The collection progresses and, for all intents and purposes, summer has arrived in the humid S.E.U.S. Indigo continues to be part of my work and was the focus of my last post. In addition to indigo-dyed cloth, Petal-Una’s seasonal collections will now also feature cloth painted and printed with naturally sourced colorants. The color range with natural dyes is extensive and I am delighted to finally be adding them into my studio practice! The following are selected images of pieces created so far. Colorants used in these pieces: (top to bottom/left to… Read More
A few years back I studied briefly with hand-weaver and natural dye expert Catharine Ellis with whom I learned how to enrich cloth with plant- and insect-based colorants. This Spring I am finally introducing indigo-dyed cloth (as well as other natural colorants – post coming soon) into my wearable collections! Pieces include both straight immersion (solid indigo) and cloth pre-printed with natural dyes then overdyed with indigo. I’ll have more information in the future about all of the colorants I use in my work. Meanwhile, here are some pieces from that group. … Read More
Things are progressing in the studio this Winter…I always like to start out a season’s collection working in natural/undyed cloth. Here are some of the first pieces in a wonderful oat linen gauze. Looks are coming soon!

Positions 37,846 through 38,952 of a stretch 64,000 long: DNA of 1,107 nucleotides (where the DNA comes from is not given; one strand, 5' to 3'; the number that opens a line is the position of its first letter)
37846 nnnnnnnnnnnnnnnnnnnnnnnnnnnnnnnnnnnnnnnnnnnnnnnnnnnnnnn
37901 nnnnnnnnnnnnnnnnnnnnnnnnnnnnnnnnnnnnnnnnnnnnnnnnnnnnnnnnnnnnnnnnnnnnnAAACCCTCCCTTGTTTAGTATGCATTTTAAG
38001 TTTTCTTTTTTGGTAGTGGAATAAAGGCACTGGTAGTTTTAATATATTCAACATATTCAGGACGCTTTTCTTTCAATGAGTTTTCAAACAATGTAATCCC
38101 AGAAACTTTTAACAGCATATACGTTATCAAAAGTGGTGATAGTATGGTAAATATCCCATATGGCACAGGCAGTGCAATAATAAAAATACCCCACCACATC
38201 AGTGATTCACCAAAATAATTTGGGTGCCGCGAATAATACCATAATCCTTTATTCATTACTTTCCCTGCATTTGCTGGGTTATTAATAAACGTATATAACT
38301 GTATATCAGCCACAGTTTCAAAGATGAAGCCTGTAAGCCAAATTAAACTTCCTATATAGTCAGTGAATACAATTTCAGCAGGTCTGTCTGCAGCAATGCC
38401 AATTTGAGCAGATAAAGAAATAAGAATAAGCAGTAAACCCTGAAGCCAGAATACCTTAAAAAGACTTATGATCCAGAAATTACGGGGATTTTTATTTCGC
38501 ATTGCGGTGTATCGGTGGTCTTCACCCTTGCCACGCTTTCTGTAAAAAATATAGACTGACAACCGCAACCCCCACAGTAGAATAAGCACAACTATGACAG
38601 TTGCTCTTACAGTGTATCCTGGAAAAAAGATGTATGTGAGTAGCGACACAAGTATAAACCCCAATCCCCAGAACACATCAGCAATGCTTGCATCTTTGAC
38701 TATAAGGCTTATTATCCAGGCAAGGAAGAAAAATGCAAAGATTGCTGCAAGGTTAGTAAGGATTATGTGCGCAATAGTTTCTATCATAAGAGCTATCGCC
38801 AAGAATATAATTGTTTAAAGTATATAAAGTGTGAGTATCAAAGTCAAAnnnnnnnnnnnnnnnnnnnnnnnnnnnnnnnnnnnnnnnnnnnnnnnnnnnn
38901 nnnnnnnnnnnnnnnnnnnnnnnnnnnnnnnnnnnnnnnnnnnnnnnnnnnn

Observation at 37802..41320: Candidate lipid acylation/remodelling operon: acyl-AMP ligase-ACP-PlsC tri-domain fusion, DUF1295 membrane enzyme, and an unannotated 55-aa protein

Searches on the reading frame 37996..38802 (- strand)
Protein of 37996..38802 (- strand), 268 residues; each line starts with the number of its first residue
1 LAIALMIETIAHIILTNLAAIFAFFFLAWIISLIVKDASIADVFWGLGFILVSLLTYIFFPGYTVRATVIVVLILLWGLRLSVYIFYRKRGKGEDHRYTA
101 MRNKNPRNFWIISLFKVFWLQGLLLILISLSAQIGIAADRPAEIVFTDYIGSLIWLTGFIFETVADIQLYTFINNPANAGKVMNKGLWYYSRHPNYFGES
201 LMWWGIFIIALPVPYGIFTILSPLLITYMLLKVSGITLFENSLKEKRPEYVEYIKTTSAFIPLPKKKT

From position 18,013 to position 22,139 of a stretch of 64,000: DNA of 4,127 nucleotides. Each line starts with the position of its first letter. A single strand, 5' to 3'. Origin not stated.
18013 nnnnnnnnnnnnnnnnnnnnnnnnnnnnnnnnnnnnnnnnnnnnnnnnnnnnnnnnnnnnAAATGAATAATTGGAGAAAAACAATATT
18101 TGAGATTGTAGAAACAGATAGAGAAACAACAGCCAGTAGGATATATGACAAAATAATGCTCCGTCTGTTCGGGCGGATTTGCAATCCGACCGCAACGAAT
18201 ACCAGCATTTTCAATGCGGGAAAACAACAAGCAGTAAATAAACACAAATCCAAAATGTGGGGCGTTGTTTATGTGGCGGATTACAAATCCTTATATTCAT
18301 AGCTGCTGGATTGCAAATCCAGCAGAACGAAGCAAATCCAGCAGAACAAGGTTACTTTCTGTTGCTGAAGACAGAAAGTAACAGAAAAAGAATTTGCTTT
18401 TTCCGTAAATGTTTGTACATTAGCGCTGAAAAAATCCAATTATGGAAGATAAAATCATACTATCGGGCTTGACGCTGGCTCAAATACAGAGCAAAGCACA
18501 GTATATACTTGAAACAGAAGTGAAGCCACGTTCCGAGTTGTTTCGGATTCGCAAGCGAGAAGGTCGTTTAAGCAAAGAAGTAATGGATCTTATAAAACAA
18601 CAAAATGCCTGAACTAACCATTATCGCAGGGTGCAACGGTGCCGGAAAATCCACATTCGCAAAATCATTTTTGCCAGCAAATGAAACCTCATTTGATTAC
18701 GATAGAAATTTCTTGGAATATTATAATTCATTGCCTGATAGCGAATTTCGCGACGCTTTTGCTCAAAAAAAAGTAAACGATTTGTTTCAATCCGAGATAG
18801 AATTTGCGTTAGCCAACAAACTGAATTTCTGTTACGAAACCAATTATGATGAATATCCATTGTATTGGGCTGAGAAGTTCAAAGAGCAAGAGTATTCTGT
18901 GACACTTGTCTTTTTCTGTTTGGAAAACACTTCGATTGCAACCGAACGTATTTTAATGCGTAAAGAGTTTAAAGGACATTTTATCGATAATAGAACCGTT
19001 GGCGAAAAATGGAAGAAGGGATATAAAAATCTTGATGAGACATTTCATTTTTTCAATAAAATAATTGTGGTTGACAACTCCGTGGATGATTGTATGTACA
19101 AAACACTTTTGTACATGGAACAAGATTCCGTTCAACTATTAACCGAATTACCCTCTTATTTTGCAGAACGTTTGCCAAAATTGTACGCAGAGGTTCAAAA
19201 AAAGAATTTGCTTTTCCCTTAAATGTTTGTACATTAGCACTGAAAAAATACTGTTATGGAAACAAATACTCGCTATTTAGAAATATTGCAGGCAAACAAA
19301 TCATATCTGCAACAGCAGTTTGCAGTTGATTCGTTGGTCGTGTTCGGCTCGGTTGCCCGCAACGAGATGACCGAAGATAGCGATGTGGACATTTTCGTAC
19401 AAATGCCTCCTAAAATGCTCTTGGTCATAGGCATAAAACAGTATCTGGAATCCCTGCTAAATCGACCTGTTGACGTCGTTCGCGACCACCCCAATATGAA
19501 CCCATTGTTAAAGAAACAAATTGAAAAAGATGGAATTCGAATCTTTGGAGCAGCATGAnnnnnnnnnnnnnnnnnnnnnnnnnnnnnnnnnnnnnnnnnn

For Spring/Summer 2013 I was working with a variety of light-weight silks and different bound resists. The result was some very soft, feminine, diaphanous pieces. Bound resists are part of the small workshop surface-designer’s tool-box – they create a rich and always unique array of surface treatments. This year I also introduced the “Cosette” Skirt – which continues to be a part of my collections up to the present.
I launched Petal-Una Collection in the Autumn of 2012. Below are images from that first collection. I had been working with felts for some time and was interested in working with commercial wool fabrics and stitch alternatives. Machine texturing as well as piercing and appliqué featured prominently in this collection in many of the pieces; a second group incorporated a number of resist-dyed silks. Some of my felted scarves and wraps from this period are featured as well.